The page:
Early life and regency
His father was King Ghazi I and mother was queen Fatmah and would be their only son. Some say the king was too busy working on politics to have more children. In fact the king was working much to make possible his plans for a SNORist inspired Iraaq. This would move away the FK influences and approach Iraaq to Russia.
On the 4th April 1939 king Ghazi I died in mysterious circumstances in an aircraft crash. Some say was an accident but others support the thesis of murder. In fact the deceased king had lots of enemies within and outside borders. His little son became then the youngest king in the world with the name Faisal II as the wealthiest child as little Faisal inherited a huge fortune created from oil extraction.
One of them, his uncle Ibrahim bin Hussayn who was prime minister of Iraaq between 1921 and 1935, self proclaimed regent of the Hashemite kingdoms (the Hijaaz and Iraaq). This was well accepted in the Hijaaz but unaccepted in Iraaq as Ibrahim was much close to FK interests and the ruling party in Iraaq, Ghazi’s SNORist Party of Renascence, was closer to Russia in a time that both countries were much close to the Second Great War. So the iraaqi SNORists appointed as regent the local Prime Minister General Sayyad Ali el-Keilany.
Sidqi’s regency would last only eleven days as on the 15th April Ibrahim triggered a coup in Iraaq and on that same day all the high ranks of the Renascence Party were executed. Ibrahim was now regent in both Hashemite realms.
He sent then the young king and his mother to the Hijaaz where they spent the next years. During Ibrahim’s regency all possible dissidents in Iraaq were terribly persecuted and the relations between the rival Hashemite and Saudi royal families got better which made possible Iraaq and Saudi Arabia become partners on COPEN, in 1951. As the king was too young to have an heir Ibrahim self-appointed as crown prince in 1943.
Faisal II’s reign
As a teen king Faisal II was sent by Ibrahim to England to study. The king just returned few weeks before he was 18 years old, in 1953. On the 18th birthday of the king the regency ended and his coronation ceremony was sumptuously held in Mecca.
Ibrahim convinced then the king to make him prime minister again. That allowed Ibrahim to keep ruling the kingdoms. In fact until his death Faisal was always a real puppet on Ibrahim’s hands. The king was considered by his prime minister as immature, inexperienced and easy to convince. History proved that often as all measures taken during Faisal II’s reign in both kingdoms were actually Ibrahim’s measures.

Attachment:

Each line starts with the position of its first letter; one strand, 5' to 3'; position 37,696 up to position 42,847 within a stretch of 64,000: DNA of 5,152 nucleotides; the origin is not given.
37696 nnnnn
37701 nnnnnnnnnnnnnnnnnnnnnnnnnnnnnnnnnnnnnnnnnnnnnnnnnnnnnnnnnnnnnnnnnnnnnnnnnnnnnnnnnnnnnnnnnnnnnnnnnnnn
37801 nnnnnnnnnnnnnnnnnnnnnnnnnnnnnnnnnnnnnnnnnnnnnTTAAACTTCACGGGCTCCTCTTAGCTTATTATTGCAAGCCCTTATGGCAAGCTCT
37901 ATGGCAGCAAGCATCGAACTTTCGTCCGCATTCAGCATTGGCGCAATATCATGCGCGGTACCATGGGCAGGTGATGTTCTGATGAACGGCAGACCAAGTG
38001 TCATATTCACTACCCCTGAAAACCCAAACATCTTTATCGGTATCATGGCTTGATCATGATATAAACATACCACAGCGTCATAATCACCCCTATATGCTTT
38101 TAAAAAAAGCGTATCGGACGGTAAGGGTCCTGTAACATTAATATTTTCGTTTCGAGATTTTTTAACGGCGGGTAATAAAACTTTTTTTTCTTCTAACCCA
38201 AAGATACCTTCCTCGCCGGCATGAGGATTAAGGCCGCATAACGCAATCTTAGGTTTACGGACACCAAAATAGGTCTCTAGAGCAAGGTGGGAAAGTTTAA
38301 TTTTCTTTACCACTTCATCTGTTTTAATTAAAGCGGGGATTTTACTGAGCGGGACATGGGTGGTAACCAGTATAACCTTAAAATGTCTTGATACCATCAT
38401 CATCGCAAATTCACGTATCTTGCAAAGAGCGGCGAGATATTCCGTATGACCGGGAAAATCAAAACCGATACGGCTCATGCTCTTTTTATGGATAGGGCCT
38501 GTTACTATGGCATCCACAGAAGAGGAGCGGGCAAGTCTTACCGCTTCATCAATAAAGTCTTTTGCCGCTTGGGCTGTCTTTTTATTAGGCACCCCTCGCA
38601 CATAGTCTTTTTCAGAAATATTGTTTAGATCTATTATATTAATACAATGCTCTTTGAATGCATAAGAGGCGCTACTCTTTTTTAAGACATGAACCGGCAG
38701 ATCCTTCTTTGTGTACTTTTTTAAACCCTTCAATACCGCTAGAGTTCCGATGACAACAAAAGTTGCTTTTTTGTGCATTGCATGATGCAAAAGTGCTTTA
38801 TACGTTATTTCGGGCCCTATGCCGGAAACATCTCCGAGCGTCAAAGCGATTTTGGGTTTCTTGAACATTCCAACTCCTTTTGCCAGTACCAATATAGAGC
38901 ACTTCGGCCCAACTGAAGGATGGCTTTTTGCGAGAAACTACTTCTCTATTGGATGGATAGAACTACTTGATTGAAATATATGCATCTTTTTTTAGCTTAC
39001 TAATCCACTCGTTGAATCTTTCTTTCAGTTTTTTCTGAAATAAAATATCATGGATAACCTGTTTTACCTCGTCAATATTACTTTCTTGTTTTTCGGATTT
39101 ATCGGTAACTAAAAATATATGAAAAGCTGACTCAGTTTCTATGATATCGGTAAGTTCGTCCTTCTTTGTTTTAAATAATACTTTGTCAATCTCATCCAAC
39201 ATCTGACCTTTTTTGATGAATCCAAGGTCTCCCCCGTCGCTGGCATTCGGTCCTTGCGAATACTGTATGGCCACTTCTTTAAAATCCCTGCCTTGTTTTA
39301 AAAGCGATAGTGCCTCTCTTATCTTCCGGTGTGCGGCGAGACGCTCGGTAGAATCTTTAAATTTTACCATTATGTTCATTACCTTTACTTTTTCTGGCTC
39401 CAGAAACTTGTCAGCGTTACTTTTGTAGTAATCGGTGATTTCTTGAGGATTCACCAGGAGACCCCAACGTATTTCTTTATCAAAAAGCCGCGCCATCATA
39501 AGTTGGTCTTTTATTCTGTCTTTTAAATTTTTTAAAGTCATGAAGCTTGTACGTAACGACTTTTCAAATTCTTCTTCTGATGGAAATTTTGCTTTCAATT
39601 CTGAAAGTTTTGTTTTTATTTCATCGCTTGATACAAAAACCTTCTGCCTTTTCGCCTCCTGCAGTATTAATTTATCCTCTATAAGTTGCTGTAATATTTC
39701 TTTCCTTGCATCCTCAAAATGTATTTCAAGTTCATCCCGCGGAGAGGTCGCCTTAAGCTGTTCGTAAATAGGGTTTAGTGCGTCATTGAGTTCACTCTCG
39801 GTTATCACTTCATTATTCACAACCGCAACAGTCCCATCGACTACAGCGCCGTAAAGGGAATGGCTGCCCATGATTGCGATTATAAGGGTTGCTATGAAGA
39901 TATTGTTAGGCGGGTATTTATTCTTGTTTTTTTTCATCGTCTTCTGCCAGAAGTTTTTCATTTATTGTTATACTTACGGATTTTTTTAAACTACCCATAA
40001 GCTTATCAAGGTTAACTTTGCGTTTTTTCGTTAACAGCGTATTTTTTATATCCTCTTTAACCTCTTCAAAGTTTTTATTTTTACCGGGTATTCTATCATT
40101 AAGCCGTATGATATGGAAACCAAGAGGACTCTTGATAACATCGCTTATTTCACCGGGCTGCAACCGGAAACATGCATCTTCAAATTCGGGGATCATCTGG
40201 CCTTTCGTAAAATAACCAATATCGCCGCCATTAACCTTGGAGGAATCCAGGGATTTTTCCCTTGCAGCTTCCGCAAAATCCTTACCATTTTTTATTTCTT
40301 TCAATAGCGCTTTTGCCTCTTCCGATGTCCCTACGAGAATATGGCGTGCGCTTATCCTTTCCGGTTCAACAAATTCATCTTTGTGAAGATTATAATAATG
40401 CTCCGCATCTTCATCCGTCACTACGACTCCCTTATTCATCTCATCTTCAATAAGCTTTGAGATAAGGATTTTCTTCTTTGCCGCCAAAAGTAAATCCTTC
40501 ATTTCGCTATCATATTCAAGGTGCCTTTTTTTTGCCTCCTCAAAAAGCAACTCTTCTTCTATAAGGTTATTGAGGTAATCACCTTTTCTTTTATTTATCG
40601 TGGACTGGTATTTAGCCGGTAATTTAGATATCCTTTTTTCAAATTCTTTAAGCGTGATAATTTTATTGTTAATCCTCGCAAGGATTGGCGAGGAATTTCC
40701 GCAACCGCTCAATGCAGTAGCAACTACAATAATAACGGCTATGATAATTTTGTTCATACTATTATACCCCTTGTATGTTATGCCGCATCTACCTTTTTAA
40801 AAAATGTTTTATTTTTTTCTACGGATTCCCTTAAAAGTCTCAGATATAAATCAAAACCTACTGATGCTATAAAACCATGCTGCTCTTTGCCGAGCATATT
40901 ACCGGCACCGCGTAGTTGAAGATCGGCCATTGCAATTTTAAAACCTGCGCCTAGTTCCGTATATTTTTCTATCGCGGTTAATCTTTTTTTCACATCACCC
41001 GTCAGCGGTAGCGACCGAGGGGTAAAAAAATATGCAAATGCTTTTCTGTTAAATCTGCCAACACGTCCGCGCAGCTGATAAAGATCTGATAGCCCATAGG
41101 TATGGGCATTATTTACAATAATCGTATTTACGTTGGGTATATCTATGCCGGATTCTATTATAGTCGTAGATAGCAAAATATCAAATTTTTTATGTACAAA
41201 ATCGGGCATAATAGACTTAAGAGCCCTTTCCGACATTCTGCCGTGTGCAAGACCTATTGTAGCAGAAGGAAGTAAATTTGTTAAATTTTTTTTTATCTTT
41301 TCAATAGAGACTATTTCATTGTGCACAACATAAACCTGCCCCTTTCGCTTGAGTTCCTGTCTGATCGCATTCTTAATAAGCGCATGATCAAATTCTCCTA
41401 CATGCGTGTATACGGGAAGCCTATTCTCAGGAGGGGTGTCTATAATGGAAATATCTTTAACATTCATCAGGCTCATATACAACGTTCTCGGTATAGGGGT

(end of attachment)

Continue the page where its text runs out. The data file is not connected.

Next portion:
In 1955 Faisal got married with Noor Sharifa al-Yassin, a noble woman from the Hijjaz, in an impressive wedding ceremony held in Mecca which also had the presence of several crowned heads from the Arab World (notably king Idriss of Libya, King Said of Saudi Arabia, sheik Abdullah al-Sabah of Kuwayt, the deposed khedive Said II of Egypt among others).
By this time the Hashemite royal family was reaching the highest level of unpopularity in Iraaq. As the shockwaves of the deposition of the khediveship in Egypt, in 1952 by Gamal Abdel Nasser, Prime Minister Ibrahim became more and more repressive against all kinds of dissidences. Beside also in Iraaq the Shiite majority population disliked being ruled by a Sunni dynasty which financed their country of origin with the iraaqi oil.
Soon even among the military conspiracies started and on the 14th July 1958 a coup d’etat leaded by general Abdul Karim Qassim deposed the king and most of the Hashemite who were in Iraaq at the moment met the fire squad in the gardens of the royal palace in Baghdaad. It’s unclear if general Qassim ordered or not the executions or if it was an independent act of one of his subordinates.
King Faisal II, Queen Noor and several other relatives died that day leaving both Iraaq and the Hijaaz without king. Prime Minister Ibrahim died two days later without having the “luck” of a quick death as he was lynched by the population in front of the royal palace. Such left in shock worldwide royal dynasties, especially the arab ones.
Although Faisal II was considered a minor king who reigned but didn’t rule his death caused several regional consequences. The dynasty was forced to choose a new king; the chosen one was Hussayn bin Hussayn, the last remaining living brother of the first Hashemite king, Faisal I. General Qassim, didn’t recognise Hussayn I as king of Iraaq and self proclaimed himself as regent of the Kingdom of Iraaq, dropping the noun Hashemite from the country’s official name. Qassim searched during next ten years for a local king until he finally proclaimed the republic in 1968.
King Hussayn I didn’t recognise the new regency in Iraaq as most of the countries in the world. The exceptions were the United Arab Rebublic and Saudi Arabia, eternal rival of the Hashemite, and Lebanon (just for a very short period). Such would lead to the Lebanese Crisis of 1958 so as to the short Hajji War between the Saudi and the Hijaaz, in 1959. Also appointed an iraaqi prime minister and his government which never really ruled although during ten years were recognised worldwide as the legitimous government of Iraaq and represented the country in all international organisations. King Hussayn I only recognised the de facto iraaqi government in 1968 when he finally concluded there was no possibility to make Iraaq return to the Hashemite rule.
In Saudi Arabia the slaughter of the Hashemite royal family was seen by their future king Faisal I al-Saud as one of the motives to his ambitious Three Leaps Forward Plan, to make of the common people supporters of the ruling dynasty instead of using the usual repressive methods against dissidents and opponents. Such would lead Saudi Arabia to economical development plans and democratisation.
King of Iraaq